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Opinion: Want to solve Detroit's problems? Look to (and invest in) city residents

Pamela Lewis

For many of their residents, the cities of Detroit, Hamtramck, and Highland Park can be challenging places to live. For more than 60 years, these cities have struggled with declining populations and tax revenues, resulting in corresponding declines in core services upon which they depend. 

But in the face of immense challenges, residents refuse to give up. Detroit, Hamtramck, and Highland Park remain cities of ingenuity because their greatest assets—residents—continue to build a better future for the places they call home. Not waiting for saviors, they have been enacting their own ideas and innovative projects to improve the health, safety, and economic vitality of their neighborhoods. 

And while these homegrown innovators can't solve all of their communities' problems on their own, supporting them and their ideas, rather than imposing top-down strategies, will ensure that revitalization efforts in the city are just and lasting.

In addition, these innovators have lessons to share not only with peers across Detroit, but also with people in other cities around the country. They have become experts through experience, and deserve attention, celebration, and investment. 

Take Shamayim "Mama Shu" Harris and Jackson Koeppel, residents of Highland Park who refused to accept conditions of blight and inadequate street lighting in their neighborhoods and respectively launched two initiatives, Avalon Village and Soulardarity, to address these challenges.

Or take Ezekiel Harris, who, along with neighbors and fellow members of his faith community on Detroit's east side, are working to revitalize the long-neglected commercial corridor on Mack Avenue by building out and opening The Commons, a gathering place for residents that will feature a coffee shop and laundromat.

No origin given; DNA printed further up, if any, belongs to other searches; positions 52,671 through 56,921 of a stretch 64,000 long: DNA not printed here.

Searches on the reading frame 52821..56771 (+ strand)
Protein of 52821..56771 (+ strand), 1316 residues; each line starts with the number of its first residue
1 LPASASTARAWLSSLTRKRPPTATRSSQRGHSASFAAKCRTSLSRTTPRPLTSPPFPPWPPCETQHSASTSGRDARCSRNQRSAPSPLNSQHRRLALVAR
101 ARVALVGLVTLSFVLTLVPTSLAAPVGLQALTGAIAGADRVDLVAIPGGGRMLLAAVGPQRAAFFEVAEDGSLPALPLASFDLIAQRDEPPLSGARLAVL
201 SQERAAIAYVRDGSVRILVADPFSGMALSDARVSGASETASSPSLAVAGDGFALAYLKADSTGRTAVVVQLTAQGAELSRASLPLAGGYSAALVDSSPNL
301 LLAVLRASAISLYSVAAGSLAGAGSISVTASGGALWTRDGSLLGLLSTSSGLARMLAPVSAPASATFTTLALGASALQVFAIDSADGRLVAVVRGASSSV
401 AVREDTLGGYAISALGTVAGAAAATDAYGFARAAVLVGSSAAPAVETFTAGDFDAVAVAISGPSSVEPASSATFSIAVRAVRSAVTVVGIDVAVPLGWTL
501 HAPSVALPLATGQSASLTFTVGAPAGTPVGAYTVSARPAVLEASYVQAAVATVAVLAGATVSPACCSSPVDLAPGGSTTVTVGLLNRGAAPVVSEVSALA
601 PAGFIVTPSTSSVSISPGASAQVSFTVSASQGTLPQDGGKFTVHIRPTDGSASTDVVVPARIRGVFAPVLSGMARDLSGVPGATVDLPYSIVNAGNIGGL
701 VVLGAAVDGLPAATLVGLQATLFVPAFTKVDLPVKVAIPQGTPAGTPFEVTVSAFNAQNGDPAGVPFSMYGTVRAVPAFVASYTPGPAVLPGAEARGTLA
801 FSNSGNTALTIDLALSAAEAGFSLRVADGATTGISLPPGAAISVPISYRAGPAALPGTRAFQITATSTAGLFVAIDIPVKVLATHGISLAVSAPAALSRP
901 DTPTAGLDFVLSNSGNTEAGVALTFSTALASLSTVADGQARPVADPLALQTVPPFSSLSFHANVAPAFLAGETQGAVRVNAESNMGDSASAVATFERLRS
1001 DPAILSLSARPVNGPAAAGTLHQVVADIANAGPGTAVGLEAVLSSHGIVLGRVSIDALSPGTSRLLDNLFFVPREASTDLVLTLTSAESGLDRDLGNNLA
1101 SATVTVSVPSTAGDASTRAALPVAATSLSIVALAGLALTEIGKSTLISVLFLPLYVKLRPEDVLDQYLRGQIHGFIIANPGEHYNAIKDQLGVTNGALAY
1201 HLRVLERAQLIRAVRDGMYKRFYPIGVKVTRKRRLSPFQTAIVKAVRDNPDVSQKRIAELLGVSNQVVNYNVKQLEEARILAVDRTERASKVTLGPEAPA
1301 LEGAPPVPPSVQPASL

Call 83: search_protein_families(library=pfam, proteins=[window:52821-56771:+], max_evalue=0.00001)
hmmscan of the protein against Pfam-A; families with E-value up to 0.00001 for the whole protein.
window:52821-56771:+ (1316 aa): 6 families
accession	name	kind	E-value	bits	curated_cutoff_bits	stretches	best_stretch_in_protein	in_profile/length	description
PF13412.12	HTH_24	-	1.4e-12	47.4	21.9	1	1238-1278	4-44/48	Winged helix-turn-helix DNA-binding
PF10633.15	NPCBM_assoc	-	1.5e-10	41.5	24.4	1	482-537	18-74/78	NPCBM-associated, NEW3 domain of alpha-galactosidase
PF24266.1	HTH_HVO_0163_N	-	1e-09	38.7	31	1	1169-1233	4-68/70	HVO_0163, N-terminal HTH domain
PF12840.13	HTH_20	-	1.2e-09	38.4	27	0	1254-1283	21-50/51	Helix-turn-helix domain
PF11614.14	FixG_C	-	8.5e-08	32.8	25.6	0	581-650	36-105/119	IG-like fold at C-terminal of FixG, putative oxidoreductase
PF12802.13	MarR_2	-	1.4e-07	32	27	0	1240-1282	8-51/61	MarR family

Examples of resident innovators like Shu, Jackson, and Ezekiel can be found throughout Detroit, Hamtramck, and Highland Park, though they may not be immediately visible. That's why we at the New Economy Initiative (NEI) partnered with Issue Media Group, publisher of Model D, to share stories of innovators from across those cities who are working in, with, and for their communities to build the future they want to see. We're also launching our own platform, DetroitInnovation.org, to collect these stories in one place. 

Through this storytelling platform, we hope to learn more about what these innovators need to further their ideas for their neighborhoods. Funding, of course, will be part of this. But so too will providing them with exposure to counterparts across the city and country, as well as opportunities to learn from experts.

Since 2007, NEI has been working toward its mission to create an inclusive, innovative culture in southeast Michigan by building a network of support for entrepreneurs of all kinds. Elevating the stories of resident innovators is the latest extension of this mission, and we look forward to sharing those with you.

Pamela Lewis is director of the New Economy Initiative. Follow her on Twitter @PamintheDLewis.

Read more stories of Detroit, Hamtramck, and Highland Park innovators making change in their communities at DetroitInnovation.org.
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